Private giving boosting funding for global health, but inequitably distributed

Alliance magazine

Funding has soared for global health, largely because of unprecedented levels of private giving, of which the Gates Foundation is one but not the only example, says a new study. However, the study by the Institute for Health Metrics and Evaluation (IHME) also finds that the funding is unevenly distributed and that 12 of the 30 countries with the highest incidence of disease are not receiving as much as healthier, and sometimes wealthier, countries. Funding for health in developing countries has quadrupled over the past two decades from $5.6 billion in 1990 to $21.8 billion in 2007, with private donors providing 30 per cent of the 2007 figure, reports Financing of global health: tracking development assistance for health from 1990 to 2007.

However, while Sub-Saharan Africa receives the highest concentration of funding, some African countries receive less aid than South American countries with lower disease burdens, such as Peru and Argentina, and 12 of the 30 low- and middle-income countries with the most illness and premature death, including Angola, Ukraine and Thailand, do not figure in a list of countries that receive the most health aid, while two of the world’s emerging economic super powers, China and India, receive huge amounts. Some small island nations with relatively healthy populations, including Micronesia and the Solomon Islands, receive more health aid per capita than disease-stricken countries such as Niger and Burkina Faso.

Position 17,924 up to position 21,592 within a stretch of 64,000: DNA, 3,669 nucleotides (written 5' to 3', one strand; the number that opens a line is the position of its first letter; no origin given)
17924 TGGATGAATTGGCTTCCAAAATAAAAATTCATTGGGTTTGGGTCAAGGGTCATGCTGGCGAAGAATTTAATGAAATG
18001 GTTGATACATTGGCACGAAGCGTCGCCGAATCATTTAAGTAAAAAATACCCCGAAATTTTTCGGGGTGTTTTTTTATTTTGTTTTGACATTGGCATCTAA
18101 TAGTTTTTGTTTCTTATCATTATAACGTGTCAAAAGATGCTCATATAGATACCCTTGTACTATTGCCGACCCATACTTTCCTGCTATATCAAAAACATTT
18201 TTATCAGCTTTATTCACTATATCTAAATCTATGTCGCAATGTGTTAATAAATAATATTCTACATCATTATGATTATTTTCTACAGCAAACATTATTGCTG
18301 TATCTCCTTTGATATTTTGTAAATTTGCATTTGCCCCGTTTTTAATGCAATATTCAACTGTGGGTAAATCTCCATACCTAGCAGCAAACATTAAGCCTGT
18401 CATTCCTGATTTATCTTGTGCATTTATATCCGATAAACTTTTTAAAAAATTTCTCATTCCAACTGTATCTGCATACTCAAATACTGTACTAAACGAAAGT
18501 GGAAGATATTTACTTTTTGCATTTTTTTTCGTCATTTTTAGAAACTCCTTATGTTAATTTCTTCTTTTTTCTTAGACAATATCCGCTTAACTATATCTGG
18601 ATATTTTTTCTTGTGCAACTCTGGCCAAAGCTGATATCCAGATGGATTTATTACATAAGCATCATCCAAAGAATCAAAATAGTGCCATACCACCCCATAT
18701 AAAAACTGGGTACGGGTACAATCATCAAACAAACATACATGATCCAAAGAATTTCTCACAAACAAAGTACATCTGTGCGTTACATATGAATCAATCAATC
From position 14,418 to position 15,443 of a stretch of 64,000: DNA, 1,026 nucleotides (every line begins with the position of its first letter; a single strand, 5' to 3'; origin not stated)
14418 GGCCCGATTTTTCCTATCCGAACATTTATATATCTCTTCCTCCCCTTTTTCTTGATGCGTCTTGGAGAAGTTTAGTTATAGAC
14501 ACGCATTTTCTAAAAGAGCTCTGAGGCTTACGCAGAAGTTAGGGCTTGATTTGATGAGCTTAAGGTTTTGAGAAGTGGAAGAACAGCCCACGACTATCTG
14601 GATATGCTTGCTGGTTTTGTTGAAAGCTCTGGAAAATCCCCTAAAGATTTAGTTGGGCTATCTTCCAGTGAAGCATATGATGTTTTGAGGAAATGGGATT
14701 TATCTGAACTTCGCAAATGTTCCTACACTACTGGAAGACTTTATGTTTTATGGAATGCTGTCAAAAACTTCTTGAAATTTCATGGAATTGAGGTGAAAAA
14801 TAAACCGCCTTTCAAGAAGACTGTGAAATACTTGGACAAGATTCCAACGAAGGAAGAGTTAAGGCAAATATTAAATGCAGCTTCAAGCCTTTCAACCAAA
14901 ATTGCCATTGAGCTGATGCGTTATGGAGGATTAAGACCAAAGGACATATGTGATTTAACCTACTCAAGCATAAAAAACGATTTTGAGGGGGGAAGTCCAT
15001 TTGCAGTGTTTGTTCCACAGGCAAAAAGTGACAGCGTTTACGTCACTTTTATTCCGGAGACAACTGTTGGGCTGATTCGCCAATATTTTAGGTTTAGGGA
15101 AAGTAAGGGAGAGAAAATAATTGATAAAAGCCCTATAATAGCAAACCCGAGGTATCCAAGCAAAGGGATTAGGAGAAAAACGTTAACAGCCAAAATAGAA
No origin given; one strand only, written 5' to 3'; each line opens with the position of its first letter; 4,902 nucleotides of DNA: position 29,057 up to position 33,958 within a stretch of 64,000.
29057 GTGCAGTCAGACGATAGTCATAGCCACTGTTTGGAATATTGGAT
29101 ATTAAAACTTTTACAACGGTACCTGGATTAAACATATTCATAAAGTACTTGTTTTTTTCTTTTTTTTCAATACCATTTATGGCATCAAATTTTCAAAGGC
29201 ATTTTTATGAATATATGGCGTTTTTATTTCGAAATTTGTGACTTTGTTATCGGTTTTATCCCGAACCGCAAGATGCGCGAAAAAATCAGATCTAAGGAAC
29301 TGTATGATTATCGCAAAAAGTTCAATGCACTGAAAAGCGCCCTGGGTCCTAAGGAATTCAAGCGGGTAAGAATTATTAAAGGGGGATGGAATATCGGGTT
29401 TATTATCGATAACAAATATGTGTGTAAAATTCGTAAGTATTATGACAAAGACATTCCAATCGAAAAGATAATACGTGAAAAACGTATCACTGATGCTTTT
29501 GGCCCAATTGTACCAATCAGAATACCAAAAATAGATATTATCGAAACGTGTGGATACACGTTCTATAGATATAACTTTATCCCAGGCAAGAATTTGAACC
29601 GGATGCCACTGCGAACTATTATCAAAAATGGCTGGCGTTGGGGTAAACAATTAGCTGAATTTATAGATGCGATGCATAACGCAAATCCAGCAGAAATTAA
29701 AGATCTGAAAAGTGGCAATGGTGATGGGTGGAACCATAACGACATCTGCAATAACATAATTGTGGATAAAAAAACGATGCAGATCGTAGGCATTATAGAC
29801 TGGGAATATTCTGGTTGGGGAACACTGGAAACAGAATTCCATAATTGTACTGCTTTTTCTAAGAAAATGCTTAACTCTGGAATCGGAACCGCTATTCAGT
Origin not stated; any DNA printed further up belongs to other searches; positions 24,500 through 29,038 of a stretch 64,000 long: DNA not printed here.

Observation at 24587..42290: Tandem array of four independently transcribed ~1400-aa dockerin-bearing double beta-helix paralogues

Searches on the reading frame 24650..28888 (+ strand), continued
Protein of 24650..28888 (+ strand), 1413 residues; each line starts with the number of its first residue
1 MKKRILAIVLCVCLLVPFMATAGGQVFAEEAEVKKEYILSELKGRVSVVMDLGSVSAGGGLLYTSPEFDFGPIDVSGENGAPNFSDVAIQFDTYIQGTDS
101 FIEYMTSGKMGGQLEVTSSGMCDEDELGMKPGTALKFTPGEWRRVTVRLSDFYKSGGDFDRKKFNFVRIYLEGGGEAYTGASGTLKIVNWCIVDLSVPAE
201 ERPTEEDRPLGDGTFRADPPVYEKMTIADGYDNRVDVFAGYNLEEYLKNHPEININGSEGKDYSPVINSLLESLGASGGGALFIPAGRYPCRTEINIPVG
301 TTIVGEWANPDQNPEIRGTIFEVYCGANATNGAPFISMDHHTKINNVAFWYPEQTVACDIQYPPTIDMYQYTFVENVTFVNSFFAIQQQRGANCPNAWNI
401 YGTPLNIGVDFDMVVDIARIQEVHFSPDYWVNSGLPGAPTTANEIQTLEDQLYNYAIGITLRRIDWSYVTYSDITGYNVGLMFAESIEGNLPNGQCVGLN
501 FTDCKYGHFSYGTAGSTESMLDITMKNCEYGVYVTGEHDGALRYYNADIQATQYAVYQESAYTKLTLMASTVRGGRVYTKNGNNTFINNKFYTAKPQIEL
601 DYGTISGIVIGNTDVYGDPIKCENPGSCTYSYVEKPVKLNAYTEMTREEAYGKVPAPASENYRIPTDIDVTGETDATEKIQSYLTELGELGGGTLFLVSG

There are also anomalies in which element of healthcare the money goes to. Based on the research for 2007, HIV/AIDS receives at least 23 cents out of every dollar, while tuberculosis and malaria receive less than a third of that, even though the combined burden for those diseases is greater than that from HIV/AIDS in developing countries. Similarly, only around 5 per cent of every dollar goes to system-wide health support, like funding for new clinics, training doctors and prevention programmes, an area that global health experts have clearly identified as a priority.

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